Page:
Under the Corps' current operating plan, conservation storage is filled by Denver Water Department water rights and used for municipal and industrial uses. The State of Colorado, Department of Natural Resources, Division of Parks and Outdoor Recreation has a park and recreation lease from the Corps for 5,381 land and water acres, including the area covered by Chatfield Reservoir. Recreation facilities at Chatfield State Park include hiking and biking trails, campgrounds, picnic areas, a stable, boat ramps, a beach, and a marina. Chatfield State Park receives over 1.5 million visitors annually and provides habitat for numerous wildlife species. The Corps has also leased portions of the Chatfield Project property to the Denver Botanical Gardens for public recreation and to the Colorado Division of Wildlife for fish production and rearing areas. Three irrigation ditches located at the base of the dam supply water to users in Aurora, Englewood and Highlands Ranch.
Population growth within the Denver, Colorado metropolitan area continues to create a demand on water suppliers. The CWCB, representing a number of smaller municipal water user groups, requested that the Corps consider reallocating space to accommodate additional conservation use. Reallocating storage capacity within the reservoir requires the preparation of a Reallocation Feasibility Report. The Feasibility Report will be completed in conjunction with an integrated environmental impact statement (EIS) developed for the project.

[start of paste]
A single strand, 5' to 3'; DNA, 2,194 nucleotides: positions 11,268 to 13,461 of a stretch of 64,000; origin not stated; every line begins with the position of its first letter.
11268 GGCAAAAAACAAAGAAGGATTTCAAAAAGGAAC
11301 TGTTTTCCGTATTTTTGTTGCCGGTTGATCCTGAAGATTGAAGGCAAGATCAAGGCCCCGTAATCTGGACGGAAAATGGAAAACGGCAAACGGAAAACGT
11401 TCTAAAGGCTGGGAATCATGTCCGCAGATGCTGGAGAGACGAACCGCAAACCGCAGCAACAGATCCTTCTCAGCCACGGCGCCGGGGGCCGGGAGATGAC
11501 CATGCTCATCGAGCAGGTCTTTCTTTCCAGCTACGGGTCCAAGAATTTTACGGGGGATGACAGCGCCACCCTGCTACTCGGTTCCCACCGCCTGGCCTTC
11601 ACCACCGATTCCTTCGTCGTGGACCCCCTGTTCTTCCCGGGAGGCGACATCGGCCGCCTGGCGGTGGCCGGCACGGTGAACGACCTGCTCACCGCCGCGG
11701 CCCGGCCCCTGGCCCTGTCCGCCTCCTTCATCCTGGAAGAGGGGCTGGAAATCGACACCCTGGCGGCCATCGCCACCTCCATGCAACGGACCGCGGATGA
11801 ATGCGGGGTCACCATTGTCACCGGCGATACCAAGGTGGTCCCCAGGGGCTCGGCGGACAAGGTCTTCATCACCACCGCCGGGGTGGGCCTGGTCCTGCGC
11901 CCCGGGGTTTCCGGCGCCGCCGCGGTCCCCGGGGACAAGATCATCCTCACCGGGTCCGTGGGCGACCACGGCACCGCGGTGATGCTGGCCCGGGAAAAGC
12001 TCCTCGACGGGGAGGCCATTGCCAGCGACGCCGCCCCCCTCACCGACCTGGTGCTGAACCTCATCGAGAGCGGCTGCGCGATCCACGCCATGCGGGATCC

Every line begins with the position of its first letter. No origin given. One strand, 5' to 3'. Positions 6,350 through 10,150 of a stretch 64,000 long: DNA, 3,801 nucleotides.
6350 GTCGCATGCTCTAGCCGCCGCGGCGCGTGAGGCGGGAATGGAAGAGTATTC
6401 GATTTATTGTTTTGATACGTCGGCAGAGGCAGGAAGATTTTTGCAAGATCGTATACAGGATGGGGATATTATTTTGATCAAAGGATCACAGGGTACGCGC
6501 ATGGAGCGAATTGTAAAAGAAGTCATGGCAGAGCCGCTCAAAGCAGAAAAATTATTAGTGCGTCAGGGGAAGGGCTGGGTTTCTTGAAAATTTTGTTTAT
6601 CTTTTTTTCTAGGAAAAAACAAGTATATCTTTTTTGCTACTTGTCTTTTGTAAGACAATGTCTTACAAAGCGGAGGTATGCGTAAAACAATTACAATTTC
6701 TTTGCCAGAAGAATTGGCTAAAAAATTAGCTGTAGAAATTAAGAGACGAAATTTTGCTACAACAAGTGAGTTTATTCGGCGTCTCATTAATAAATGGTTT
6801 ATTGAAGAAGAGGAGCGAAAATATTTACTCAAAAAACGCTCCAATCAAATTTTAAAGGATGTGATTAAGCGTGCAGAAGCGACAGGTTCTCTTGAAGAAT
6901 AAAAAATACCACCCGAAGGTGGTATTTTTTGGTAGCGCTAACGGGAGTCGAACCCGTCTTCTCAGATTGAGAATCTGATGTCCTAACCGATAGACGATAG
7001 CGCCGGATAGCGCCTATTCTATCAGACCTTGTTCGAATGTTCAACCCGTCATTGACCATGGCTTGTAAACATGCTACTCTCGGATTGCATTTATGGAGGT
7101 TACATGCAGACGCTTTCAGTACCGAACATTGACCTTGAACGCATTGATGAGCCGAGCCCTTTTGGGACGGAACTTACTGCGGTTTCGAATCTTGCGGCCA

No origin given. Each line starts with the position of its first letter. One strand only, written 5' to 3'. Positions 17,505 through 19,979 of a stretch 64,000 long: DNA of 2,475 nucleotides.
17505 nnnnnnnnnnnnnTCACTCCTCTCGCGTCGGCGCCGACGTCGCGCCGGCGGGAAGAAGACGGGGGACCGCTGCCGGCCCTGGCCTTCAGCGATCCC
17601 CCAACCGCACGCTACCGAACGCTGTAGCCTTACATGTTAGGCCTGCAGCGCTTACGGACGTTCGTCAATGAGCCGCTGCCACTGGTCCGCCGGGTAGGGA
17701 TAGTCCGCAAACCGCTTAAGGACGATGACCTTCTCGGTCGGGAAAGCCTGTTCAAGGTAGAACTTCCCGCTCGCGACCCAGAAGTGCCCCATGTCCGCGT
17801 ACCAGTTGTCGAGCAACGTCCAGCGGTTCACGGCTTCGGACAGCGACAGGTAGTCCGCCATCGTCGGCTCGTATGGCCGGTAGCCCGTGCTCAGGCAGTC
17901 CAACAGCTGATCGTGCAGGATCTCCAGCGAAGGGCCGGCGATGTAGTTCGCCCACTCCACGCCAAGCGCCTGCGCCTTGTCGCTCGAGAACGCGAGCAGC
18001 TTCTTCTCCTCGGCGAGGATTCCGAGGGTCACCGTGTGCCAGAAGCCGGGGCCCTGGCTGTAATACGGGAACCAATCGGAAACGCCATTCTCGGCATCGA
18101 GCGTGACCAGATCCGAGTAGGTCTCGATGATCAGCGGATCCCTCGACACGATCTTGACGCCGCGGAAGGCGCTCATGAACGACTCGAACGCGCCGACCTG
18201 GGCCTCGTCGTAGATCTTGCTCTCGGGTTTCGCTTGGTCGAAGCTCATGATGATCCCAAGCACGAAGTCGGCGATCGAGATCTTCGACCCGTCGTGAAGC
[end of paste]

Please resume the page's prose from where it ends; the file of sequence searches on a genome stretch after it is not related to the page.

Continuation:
Chatfield Reservoir has a total gross storage of 350,043 acre-feet. This storage is distributed into four zones defined by elevation. The inactive zone extends from the bottom of the reservoir, elevation 5377 feet m.s.l. to 5385 feet m.s.l., with a storage volume of 28 acre-feet. The multipurpose zone extends from 5385 feet m.s.l. to 5432 feet m.s.l., with a storage volume of 27,018 acre-feet. The flood control zone extends from 5432 feet m.s.l. to 5500 feet m.s.l., with a storage volume of 206,729 acre-feet. The surcharge zone extends between 5500 feet m.s.l. to 5521.6 feet m.s.l., with a storage volume of 116,268 acre-feet.
Chatfield Reservoir is managed to maintain the level within the multipurpose pool from Memorial Day through Labor Day. Denver Water Department holds all of the rights for the water up to the top of multipurpose pool, 5432 feet m.s.l. The State Engineer's Office submits requests to the Corps for releases from the reservoir on behalf of Denver Water Department. Once the pool rises above 5432 feet m.s.l., the Corps is responsible for the management of water in the flood control pool. The Corps works to reduce the flood control pool as quickly as possible within the constraints established in Chatfield Reservoir's Operating Plan. Releases from Chatfield Reservoir are coordinated with releases from Cherry Creek and Bear Creek reservoirs. The Corps attempts to limit the releases so the flow of the South Platte River at the Denver gauge remains less than 5,000 cubic feet per second.